tried and true

for today's tried and true, i felt inspired to bring you more than just a product. another passion of mine is cooking and entertaining (i worked in restaurants and coffee shops for years and even owned my own catering business for awhile), and i've been longing to incorporate more of that passion into the gather and hunt blog, while remaining true to the vintage theme. so today, i bring you a tried and true cocktail: the old fashioned.

Mad Men's Don Draper drinking an old fashioned
{image via}
the old fashioned, which many people have become familiar with thanks to Mad Men (it's Don Draper's cocktail of choice), is one of the oldest American cocktails. officially introduced by James E Pepper, a bourbon distiller, in the 1880's at the Pendennis Club in Kentucky, it's a cocktail in its truest form: spirits, bitters, water and sugar. though there is a bit of debate among purists about the recipe for an old fashioned, it's generally considered to consist of bourbon or rye whiskey, sugar, bitters, and a twist of lemon or orange. some recipes also call for soda water and a cherry. one of the earliest accounts, written in 1885, has this recipe: "Dissolve a small lump of sugar with a little water in a whiskey-glass; add two dashes Angostura bitters, a small piece ice, a piece lemon-peel, one jigger [1.5 fl oz or 44 ml] whiskey. Mix with small bar-spoon and serve, leaving spoon in glass." (Modern American Drinks: How to Mix and Serve All Kinds of Cups and Drinks). 

the old fashioned has long been my own drink of choice. not too sweet, the flavors mingle well with the spicy bite of bourbon (my favorite spirit). though i make it at home frequently, i do enjoy one when prepared by a good bartender as well. the claim of the best old fashioned i've ever had belongs to Kings Hardware, in Seattle. there, they understand that the drink should not contain giant chunks of fruit which can obscure the flavor of the bourbon. even better- the cherries they use are made in house, not like the bleached-then-dyed-red maraschinos most bars use.

now for my personal recipe...

you'll need:

whiskey of choice (today i'm using Bulleit Rye)
soda water (not tonic water)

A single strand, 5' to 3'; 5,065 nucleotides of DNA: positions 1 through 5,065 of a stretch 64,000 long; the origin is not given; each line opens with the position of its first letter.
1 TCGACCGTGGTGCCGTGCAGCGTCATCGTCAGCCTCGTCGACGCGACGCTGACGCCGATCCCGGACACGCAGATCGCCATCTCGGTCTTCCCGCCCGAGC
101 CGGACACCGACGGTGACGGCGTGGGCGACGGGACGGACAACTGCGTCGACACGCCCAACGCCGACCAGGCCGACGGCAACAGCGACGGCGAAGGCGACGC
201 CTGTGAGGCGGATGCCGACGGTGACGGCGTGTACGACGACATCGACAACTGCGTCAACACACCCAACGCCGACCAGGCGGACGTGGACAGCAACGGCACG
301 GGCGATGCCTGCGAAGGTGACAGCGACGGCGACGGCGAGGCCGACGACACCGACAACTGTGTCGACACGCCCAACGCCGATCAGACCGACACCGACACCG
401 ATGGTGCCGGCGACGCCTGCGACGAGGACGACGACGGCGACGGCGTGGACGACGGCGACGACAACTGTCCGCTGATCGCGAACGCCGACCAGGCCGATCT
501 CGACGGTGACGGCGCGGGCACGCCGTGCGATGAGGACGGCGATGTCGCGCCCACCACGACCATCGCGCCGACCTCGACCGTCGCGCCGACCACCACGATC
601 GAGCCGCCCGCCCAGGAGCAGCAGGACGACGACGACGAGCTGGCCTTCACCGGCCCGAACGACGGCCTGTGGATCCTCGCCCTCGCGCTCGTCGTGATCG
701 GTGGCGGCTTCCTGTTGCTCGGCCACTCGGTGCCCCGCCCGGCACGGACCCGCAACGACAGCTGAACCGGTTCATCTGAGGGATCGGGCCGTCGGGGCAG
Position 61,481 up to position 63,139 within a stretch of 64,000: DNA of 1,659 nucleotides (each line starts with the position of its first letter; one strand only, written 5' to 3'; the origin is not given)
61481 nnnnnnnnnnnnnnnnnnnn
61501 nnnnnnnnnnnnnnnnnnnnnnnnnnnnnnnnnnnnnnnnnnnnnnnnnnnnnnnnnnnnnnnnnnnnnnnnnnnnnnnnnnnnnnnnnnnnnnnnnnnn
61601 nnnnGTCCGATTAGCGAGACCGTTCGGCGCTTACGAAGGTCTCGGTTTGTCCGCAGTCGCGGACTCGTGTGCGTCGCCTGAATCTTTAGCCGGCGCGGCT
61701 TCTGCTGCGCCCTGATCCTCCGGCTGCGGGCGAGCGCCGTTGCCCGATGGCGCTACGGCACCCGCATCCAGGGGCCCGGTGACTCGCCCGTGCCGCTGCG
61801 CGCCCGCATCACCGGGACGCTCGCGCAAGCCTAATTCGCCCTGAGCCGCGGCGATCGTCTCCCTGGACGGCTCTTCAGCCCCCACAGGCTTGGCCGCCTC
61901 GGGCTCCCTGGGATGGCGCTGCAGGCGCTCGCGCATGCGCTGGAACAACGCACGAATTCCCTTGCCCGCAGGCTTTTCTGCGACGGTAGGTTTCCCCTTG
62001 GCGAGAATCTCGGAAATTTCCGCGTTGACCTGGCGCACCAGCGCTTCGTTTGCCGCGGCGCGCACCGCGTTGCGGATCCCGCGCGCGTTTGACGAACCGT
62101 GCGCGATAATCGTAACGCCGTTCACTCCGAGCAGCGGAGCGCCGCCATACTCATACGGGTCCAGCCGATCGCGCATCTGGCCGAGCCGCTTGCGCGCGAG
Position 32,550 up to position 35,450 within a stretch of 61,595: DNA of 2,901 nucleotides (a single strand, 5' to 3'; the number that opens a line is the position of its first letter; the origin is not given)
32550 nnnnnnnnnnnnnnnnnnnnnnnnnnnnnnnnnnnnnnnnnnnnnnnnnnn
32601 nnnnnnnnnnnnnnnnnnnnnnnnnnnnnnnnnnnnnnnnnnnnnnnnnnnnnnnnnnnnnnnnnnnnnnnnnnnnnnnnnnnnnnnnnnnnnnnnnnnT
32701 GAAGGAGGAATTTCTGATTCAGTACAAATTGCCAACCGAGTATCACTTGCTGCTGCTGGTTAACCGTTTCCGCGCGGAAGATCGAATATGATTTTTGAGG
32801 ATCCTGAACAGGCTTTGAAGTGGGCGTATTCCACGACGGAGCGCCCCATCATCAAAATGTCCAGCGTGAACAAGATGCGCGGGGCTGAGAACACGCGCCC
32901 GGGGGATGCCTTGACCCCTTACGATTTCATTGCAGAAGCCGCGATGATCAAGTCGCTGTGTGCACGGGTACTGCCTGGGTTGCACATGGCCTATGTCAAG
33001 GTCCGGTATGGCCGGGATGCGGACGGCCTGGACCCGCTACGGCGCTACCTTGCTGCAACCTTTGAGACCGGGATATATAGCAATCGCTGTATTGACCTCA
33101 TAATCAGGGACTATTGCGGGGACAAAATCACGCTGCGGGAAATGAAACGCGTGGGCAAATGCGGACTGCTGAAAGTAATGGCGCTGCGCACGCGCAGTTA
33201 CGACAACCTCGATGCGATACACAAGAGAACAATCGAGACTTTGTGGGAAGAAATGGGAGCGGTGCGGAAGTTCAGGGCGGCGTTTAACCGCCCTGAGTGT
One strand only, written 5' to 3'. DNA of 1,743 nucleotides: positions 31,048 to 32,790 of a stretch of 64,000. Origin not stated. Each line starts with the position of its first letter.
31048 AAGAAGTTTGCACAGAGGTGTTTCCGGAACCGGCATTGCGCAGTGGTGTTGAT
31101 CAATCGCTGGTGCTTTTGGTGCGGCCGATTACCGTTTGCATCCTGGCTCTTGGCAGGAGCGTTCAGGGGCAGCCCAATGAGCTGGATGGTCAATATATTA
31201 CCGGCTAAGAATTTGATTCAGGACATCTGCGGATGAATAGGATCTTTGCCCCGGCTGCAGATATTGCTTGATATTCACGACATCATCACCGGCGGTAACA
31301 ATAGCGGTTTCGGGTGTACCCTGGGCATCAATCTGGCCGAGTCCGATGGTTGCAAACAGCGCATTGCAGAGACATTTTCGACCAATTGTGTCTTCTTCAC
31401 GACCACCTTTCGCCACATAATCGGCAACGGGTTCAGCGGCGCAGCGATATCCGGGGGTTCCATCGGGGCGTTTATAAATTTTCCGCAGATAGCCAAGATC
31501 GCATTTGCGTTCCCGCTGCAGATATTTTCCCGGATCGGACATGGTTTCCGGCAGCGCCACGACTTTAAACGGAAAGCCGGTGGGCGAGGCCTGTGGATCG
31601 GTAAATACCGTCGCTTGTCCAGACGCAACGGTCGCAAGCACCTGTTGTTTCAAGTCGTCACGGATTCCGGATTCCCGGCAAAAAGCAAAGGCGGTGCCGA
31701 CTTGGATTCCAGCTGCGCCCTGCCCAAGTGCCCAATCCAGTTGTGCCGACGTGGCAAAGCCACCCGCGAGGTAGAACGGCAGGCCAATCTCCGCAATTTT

Angostura bitters (or your bitter of choice, i like to experiment)
slice of a smaller, ripe orange (tangerines and blood oranges work well too)
sugar (i prefer evaporated cane juice)
cocktail cherries (mine are homemade, but most specialty stores sell nicer cocktail cherries)
ice cubes
old fashioned glass (or any glass with slightly rounded sides and a fairly broad base)
cocktail spoon

make it:

add 1 t. sugar (more if you like it sweet) to the bottom of an old fashioned glass.

add 4-8 dashes bitters to sugar (if you've never had bitters, start with 4, then add to taste).

squeeze the juice from one orange slice into glass. swirl mixture around to partially dissolve the sugar.

add ice. true purists would say to use 1 large cube, but i like to use tiny little ones- about 1/3 a cups worth.

add soda water. the amount depends upon your preferences. i usually use about 3-4 oz (a little less than 1/2 cup), but i like mine to taste mostly like whiskey, so if you may want to add more.

add whiskey to taste. again, i like mine fairly strong so i generally use 2-3 oz (a little more than a large jigger full), but you may like it with less or more.

to finish you have two options...

add the orange slice you previously squeezed and a cocktail cherry (i love cherries, so i usually use closer to 5), plus a little of the syrup from the cherries.

serve with a cocktail spoon (the true old fashioned way to do it).


if you want to be extra fancy, skewer an orange slice and a cherry and place in glass. let your guests squeeze their own orange slice into the drink.


if you try making this at home i'd love to know what you think! if you're already an old fashioned drinker, i'm always interested in variations on the recipe as well- leave me a comment!

happy may day!